Pathophysiology

Benign prostatic hyperplasia (BPH) is the commonest benign adenoma in the male and develops almost ex clusively in the transitional zone of the prostate gland. The growth and development of the prostate is under the influence of testosterone, specifically its active metabolite dihydrotestosterone (DHT). After conversion by the enzyme 5-a reductase, DHT stimulates androgen receptors in the prostate, which results in the production of growth factors such as epidermal growth factor (EGF). These factors then promote the hyperplasia seen in BPH. It has been postulated that a reduction in apoptosis is also involved in the development of BPH, by causing an imbalance in the ratio of proliferation and apoptosis and hence leading to glandular hy-perplasia. The process also involves an increase in the amount of stromal and smooth muscle tissue of the transitional zone. Histologically, initially small stromal nodules are seen in the transitional zone around the urethra, followed by hyperplasia of the glandular structures. These changes are seen in prostates of men as young as 40, and are increasingly prevalent as the population ages. The size of the gland also tends to increase with age, which is in part responsible for the fact that aging male patients experience an increasing incidence of bladder outflow obstruction (BOO), and although there is no statistically significant link between size of prostate and degree of BOO, there is a correlation between size of prostate and the risk of complications of BPH, including AUR and the need for surgical intervention (Anderson et al. 2001; Chute et al. 1991; Fitzpatrick 2006; Jacobsen et al. 2005; Kirby 2000; Masumori et al. 2003; Thomas et al. 2004).

The smooth muscle of the prostate is under sympathetic nervous control, with synaptic release of norepi-nephrine from nerve terminal granules diffusing across the synaptic gap to stimulate large numbers of aj-adrenoceptors. These are predominantly of the a1A-adrenoceptor subtype, compared with a1B-subtype and a1D-subtype, which are found on blood vessels (causing vasodilatation) and viscera, respectively, and hence antagonists of these receptors are therapeutic targets of interest in the management of BPH. It has been shown that in AUR secondary to BPH, excess a-adrenergic receptor stimulation maybe causative (Caine et al. 1975; Chapple 2001).

Histological BPH tends to progress gradually. Initially, the enlarging transitional zone tissue compresses the surrounding normal prostate tissue, and in time also begins to compress the prostatic urethra. It is this compression that causes a diminishing peak urine flow rate and progressive LUTS. As the caliber of the pros-tatic urethra is reduced by the hyperplastic prostate, it becomes less distensible, and the hyperplastic gland is also less able to relax to allow normal voiding function. Population studies have shown that the prostate increases by an average of 1 - 2 cm3 per year, and in the same series, peak urine flow rates were also seen to diminish by 0.2 ml/s per year. However, individuals show considerable variety, and although in general patients with larger prostate glands tend toward faster rates of growth, the symptoms these patients describe fluctuate greatly. Patients also often find ways of managing their disease so that despite enlarging gland size, their symptoms remain stable (Girman et al. 1999; Roehrborn et al. 2002).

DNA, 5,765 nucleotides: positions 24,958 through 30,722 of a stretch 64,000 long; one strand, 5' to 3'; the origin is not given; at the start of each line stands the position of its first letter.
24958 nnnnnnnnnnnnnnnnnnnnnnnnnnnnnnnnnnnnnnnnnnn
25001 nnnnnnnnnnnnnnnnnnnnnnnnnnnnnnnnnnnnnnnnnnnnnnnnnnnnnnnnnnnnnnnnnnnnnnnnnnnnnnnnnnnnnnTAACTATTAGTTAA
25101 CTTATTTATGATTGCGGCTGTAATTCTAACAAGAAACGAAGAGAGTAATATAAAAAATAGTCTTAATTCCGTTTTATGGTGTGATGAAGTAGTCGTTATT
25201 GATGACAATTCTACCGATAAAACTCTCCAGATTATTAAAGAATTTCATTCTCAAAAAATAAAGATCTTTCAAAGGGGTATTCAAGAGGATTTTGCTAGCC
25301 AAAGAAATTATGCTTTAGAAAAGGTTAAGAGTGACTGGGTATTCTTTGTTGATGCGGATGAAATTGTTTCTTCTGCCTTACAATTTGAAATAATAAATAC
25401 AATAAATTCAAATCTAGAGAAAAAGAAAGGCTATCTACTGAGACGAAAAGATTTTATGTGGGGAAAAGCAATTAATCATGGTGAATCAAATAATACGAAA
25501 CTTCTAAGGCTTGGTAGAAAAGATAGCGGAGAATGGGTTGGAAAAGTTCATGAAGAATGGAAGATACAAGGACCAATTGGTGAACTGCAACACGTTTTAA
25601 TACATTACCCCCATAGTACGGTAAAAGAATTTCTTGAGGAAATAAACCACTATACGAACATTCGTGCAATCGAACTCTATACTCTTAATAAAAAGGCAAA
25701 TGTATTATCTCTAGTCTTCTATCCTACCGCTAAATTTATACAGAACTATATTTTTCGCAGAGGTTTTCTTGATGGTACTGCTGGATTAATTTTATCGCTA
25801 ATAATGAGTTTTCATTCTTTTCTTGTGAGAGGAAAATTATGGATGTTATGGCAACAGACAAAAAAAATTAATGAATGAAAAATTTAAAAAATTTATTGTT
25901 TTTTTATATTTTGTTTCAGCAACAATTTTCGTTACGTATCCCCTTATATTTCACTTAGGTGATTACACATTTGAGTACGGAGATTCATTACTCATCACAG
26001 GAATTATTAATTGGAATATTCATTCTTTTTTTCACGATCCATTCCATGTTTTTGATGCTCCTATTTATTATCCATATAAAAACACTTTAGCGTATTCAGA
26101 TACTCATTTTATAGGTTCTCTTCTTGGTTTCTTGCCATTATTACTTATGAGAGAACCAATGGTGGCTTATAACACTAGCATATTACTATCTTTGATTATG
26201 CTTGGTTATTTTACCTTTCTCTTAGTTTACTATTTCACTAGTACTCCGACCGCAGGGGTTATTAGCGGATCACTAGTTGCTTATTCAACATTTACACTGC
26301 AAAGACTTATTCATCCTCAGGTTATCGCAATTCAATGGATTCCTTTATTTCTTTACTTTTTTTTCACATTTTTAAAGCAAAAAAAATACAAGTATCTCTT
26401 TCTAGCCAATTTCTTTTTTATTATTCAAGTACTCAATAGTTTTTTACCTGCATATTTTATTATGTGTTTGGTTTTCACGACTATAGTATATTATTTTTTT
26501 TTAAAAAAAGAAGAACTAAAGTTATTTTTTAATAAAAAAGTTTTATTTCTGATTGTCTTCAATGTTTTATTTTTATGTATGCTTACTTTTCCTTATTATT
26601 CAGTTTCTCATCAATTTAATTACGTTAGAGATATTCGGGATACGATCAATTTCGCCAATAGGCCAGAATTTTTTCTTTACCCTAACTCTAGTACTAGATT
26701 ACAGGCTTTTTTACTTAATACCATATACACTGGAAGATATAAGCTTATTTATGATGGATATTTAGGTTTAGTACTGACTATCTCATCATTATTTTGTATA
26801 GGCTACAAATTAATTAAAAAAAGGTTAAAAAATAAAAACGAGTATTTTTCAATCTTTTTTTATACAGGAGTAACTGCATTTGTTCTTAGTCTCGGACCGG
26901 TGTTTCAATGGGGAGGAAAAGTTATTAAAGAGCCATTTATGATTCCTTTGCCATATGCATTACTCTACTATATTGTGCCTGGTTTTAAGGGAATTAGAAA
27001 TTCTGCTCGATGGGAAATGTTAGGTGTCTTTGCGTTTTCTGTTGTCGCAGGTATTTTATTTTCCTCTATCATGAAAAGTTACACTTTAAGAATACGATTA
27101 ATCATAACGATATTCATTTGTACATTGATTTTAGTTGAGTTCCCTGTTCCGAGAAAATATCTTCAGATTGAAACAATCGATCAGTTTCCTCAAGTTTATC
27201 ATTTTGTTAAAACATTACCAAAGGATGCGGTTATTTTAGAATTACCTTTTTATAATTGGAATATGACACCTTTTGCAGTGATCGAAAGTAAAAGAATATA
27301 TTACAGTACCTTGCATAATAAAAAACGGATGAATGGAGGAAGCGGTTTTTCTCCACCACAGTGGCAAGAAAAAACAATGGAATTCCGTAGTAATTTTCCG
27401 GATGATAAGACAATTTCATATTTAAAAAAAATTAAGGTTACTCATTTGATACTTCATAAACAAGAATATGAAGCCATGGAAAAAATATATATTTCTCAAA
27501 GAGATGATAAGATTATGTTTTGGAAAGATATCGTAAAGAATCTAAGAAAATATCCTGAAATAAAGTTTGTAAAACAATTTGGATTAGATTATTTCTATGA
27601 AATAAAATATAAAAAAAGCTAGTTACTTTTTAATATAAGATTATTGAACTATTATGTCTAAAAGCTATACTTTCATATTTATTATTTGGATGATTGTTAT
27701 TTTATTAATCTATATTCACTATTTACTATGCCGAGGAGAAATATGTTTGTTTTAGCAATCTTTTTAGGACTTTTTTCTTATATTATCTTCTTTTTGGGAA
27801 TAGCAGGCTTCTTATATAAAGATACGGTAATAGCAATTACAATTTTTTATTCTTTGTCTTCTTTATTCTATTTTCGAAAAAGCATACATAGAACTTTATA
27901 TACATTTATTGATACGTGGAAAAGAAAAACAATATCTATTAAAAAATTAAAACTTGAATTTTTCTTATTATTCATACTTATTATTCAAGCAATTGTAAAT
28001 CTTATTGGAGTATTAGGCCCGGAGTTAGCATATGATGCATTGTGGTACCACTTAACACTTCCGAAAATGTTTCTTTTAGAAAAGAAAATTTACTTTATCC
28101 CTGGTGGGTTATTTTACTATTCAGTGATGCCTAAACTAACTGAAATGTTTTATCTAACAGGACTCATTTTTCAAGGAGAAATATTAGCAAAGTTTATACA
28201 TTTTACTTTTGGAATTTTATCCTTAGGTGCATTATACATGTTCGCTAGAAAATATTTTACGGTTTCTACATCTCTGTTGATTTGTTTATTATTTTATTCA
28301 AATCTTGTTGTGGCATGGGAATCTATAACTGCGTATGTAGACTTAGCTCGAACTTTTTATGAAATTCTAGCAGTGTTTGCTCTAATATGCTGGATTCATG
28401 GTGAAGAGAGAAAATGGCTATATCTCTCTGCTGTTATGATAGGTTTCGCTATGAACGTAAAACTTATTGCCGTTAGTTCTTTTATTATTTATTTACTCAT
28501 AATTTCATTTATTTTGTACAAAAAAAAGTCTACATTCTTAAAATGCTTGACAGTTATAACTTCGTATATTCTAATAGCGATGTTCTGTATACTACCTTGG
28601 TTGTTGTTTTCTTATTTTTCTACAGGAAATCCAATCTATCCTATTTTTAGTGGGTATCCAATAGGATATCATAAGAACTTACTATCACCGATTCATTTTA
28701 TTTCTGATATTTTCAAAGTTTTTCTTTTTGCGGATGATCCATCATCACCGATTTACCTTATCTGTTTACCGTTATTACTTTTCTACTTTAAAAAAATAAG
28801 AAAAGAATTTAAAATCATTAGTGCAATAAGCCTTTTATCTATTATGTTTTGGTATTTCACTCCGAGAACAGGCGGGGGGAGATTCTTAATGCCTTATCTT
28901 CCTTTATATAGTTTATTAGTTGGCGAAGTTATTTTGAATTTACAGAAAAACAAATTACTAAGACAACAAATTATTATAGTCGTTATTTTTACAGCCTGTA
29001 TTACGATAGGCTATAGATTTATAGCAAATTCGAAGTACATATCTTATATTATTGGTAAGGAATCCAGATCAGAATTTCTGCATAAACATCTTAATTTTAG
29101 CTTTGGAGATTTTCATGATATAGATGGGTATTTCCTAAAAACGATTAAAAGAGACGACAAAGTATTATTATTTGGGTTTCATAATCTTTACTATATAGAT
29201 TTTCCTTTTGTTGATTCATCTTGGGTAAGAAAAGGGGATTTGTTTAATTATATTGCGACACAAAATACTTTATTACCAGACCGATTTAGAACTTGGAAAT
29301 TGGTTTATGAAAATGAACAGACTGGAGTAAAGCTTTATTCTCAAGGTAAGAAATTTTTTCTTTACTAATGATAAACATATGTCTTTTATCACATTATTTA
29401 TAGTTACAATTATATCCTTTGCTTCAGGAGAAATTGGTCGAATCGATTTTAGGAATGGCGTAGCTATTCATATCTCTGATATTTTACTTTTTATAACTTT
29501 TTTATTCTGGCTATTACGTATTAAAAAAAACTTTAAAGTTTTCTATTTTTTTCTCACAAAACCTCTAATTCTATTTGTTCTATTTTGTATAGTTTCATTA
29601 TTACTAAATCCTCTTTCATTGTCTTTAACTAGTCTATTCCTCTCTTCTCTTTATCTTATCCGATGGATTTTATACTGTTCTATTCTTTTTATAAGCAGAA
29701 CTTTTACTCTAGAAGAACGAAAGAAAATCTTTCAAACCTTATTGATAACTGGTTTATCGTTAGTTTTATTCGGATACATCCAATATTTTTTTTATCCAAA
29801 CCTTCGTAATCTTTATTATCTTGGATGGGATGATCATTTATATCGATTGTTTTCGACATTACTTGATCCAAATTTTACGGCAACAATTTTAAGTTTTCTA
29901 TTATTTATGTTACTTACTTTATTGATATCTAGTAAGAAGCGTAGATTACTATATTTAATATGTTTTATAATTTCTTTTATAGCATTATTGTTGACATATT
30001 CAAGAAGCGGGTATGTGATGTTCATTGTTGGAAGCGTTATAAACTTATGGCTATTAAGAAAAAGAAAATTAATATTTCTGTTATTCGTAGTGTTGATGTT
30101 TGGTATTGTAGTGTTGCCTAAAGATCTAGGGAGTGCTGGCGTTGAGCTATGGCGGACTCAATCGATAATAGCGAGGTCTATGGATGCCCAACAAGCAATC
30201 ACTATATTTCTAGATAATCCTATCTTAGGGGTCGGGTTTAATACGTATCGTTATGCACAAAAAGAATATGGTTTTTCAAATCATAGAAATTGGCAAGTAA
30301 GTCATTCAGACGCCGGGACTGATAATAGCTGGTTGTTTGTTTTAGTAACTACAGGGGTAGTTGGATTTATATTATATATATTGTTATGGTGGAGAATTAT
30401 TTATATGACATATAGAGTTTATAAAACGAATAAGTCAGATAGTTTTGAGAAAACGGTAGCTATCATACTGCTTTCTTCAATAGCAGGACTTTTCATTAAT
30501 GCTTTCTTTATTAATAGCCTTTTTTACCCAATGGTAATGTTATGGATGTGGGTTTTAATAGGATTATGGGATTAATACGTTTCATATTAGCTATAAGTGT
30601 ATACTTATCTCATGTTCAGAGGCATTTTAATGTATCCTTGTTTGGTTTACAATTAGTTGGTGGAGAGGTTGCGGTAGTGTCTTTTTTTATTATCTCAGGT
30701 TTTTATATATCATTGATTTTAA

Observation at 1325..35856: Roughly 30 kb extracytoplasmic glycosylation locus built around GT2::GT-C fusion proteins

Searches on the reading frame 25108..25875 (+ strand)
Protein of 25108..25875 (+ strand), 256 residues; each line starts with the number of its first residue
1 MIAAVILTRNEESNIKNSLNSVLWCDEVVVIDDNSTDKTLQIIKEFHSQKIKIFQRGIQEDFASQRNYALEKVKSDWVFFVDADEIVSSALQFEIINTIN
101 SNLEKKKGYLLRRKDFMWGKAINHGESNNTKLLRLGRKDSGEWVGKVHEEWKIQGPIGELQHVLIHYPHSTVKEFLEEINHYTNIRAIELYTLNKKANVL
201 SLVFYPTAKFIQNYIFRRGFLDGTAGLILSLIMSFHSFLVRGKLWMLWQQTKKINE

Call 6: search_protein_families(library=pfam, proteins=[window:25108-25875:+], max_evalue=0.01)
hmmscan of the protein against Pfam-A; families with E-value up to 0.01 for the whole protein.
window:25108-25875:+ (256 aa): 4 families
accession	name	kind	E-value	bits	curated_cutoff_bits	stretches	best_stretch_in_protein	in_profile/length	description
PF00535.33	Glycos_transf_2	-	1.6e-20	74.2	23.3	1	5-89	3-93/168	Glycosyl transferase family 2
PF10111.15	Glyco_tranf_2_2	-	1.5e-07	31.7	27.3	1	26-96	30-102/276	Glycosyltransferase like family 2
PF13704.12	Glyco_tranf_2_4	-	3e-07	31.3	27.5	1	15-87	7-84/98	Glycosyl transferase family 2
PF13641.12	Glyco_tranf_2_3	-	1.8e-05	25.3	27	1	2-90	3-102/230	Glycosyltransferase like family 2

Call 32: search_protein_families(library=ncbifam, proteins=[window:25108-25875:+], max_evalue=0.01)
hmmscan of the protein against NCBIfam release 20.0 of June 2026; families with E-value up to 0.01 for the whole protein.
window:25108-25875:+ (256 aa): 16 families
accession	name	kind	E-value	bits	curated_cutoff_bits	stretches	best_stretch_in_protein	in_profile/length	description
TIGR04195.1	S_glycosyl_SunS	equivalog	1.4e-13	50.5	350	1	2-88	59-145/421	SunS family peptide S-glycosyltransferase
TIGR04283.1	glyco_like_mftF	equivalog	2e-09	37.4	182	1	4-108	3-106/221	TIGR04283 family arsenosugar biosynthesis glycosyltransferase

Associated with the increasing obstruction caused by the enlarging prostate, several associated morphological changes in the bladder are commonly seen. The detrusor muscle tends to hypertrophy as a consequence of increasing voiding pressures and associated collage-nous infiltration of smooth muscle, which leads to reduced bladder compliance during filling. In a significant proportion of patients, there is evidence of detru-sor overactivity causing involuntary bladder contractions, although at present it is unclear whether this is directly related to the BOO or is an unrelated age-dependent phenomenon. LUTS therefore seen in patients with BPH causing a degree of BOO (Weiss et al. 2001; Fitzpatrick 2006; Roehrborn et al. 2002; Fong et al. 2005) comprise a combination of storage (frequency, urgency, nocturia) and voiding (hesitancy, intermitten-cy, reduced stream, incomplete emptying) and post-micturition symptoms (postmicturition and terminal dribbling).

With increased age, the problems with bladder emptying tend to progress. Some patients may develop problems fully emptying their bladder, with the development of increased residuals due to an encroaching prostate and worsening obstruction whereby the failing or tiring detrusor is unable to adequately compensate for the obstruction. This can culminate in acute-on-chronic UR, where the patient is unable to void despite a volume often in excess of 1.51 in the bladder. These patients also often have enuresis (so-called overflow incontinence), and in some cases the volumes retained may preclude full recovery of detrusor function (Chapple and Smith 1994). Others may have an episode of AUR, which typically presents as described in Sects. 11.2.2.2 and 11.2.2.4, and requires emergency treatment by catheterization (see Chap. 19, "Surgical Techniques and Percutaneous Procedures"). In some cases, prolonged BOO and the development of residuals will predispose to the formation of bladder stone(s), recurrent urinary tract infections (UTIs; see Sect. 11.2.5.2), and in some cases deterioration of renal function, when the intravesical pressure exceeds the ureteric pressure, hence exerting a back-pressure on the kidneys that can lead to renal failure if left untreated.

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